You know you want to.
Actually, you know you DON’T want to – I certainly didn’t.
But you will anyway – I did.
Microsoft has released the File Manager program from Windows 3, which was released back in 1990.
When I say “released”, I mean “set free”, and that’s free in the threefold sense of speech, beer and download.
Yes, the venerable WinFile application is now open source software!
To kick off with an admission: I’ve never got on with single-pane file managers – from WinFile to the latest Mac Finder, I’ve always shoved them to one side in favour of two-panel viewers.
Why view one directory at a time when you so often want to view two, either to move files from A to B (or in the Windows world, probably from D: to C:), or to compare old and new versions of stuff?
As a result, I’ve always had a copy of Midnight Commander to hand on Mac and Linux boxen, as well as Servant Salamander back when I used Windows as a matter of routine. (I chose that last word very carefully to avoid giving the impression that it was a matter of choice.)
In truth, I never much liked Windows 3, and when I used it, I didn’t like WinFile at all.
WinFile made tasks that were somewhat complicated but perfectly reliable at the DOS prompt into tasks that were dead easy but liable to go weirdly wrong when moving clunky icons between two separate on-screen windows.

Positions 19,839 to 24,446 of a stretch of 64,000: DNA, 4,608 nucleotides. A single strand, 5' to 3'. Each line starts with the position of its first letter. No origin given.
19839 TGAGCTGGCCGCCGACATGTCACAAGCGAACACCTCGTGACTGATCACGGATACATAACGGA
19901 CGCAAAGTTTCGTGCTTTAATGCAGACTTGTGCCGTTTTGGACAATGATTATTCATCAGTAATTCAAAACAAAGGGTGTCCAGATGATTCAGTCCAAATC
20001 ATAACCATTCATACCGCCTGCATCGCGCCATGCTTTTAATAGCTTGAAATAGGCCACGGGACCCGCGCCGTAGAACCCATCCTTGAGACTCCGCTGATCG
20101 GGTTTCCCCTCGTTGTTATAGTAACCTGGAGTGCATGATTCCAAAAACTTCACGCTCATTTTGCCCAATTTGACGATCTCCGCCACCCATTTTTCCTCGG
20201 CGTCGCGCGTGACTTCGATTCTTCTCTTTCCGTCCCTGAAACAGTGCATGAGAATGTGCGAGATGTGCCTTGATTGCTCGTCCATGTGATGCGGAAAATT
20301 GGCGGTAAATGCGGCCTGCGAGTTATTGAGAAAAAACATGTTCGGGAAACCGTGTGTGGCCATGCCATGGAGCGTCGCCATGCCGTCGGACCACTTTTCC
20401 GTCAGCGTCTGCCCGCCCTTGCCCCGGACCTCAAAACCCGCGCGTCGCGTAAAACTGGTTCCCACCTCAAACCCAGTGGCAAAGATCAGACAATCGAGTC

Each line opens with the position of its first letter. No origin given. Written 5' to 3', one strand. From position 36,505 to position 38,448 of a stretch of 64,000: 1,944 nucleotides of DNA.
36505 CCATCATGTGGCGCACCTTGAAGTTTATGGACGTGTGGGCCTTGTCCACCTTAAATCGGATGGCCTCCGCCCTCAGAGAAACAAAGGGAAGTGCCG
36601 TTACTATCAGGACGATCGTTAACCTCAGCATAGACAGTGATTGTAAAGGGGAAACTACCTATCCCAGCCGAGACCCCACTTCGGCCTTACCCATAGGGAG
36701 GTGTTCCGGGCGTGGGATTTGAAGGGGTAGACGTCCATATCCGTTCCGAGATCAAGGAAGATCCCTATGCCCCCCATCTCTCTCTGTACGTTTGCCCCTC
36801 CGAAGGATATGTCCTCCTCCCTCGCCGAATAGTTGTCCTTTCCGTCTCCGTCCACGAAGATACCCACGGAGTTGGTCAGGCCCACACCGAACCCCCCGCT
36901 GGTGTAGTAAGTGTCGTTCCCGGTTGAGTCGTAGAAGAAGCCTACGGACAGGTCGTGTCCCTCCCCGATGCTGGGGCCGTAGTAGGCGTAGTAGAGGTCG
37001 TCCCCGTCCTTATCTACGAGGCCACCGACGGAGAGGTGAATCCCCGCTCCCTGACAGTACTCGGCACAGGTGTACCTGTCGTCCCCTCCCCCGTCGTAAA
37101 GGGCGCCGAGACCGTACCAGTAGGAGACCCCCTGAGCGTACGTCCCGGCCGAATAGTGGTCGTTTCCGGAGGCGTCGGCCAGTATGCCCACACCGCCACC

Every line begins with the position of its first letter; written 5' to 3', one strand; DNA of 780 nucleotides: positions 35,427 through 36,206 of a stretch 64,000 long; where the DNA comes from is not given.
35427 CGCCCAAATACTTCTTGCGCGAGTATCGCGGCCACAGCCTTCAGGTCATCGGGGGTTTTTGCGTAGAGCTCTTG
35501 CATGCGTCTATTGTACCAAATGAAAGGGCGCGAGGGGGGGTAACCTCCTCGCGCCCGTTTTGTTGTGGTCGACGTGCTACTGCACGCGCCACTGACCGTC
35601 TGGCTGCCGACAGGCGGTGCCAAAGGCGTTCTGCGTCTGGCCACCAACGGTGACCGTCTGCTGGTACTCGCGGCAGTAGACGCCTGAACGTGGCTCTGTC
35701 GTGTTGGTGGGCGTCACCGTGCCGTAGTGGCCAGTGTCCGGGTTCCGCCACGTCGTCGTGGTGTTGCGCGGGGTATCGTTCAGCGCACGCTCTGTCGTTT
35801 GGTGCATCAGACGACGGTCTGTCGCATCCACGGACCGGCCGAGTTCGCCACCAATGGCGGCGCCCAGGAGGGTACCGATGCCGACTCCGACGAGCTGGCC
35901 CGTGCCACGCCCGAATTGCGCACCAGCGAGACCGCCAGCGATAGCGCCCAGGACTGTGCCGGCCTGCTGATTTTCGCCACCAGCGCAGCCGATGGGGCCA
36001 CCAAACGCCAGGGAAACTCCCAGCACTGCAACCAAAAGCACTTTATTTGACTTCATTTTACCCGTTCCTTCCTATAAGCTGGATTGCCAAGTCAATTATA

But time is a great healer.
Let’s be fair
WinFile was written for Windows, so it’s hardly surprising that it was written to use windows…
…and, to be fair, by opening two WinFile windows inside the main window, you could use it as a two-panel viewer anyway.
In other words: WinFile wasn’t actually that bad, and seen through the rose-tinted glasses of computer history, you’ll eventually realise, like me, that you want to bring it back to life.
Doing so was a lot easier that I thought.
First, I downloaded Visual Studio Community 2017 and did a basic, default install.
OK, there was about 1.3GB to download, and it took up more than 6GB when installed – but it was still 1,000,000 times easier (not to mention infinity times cheaper, given that it’s free) than setting up Microsoft’s developer tools and SDKs (software development kits) in the 1990s.
Third, after unzipping the source, I opened the file
Fourth, I chose the build options
Release - x64 and hit
Ctrl-Shift-B (Build Solution) to build the app.
(You can skip step #4 – I tried it to see what would happen, but the 64-bit native build failed dismally with a cascade of errors.)
Fifth, I switched to
Release - Win32 for a 32-bit executable instead, and did another build.
Sixth, well, there isn’t a sixth, because the build succeeded, leaving me with a 264KB program called
WinFile.exe, ready to run.
There you have it
And there you have it: because you can.
There’s simply no other reason you need.
Which is just as well, because there is no other reason.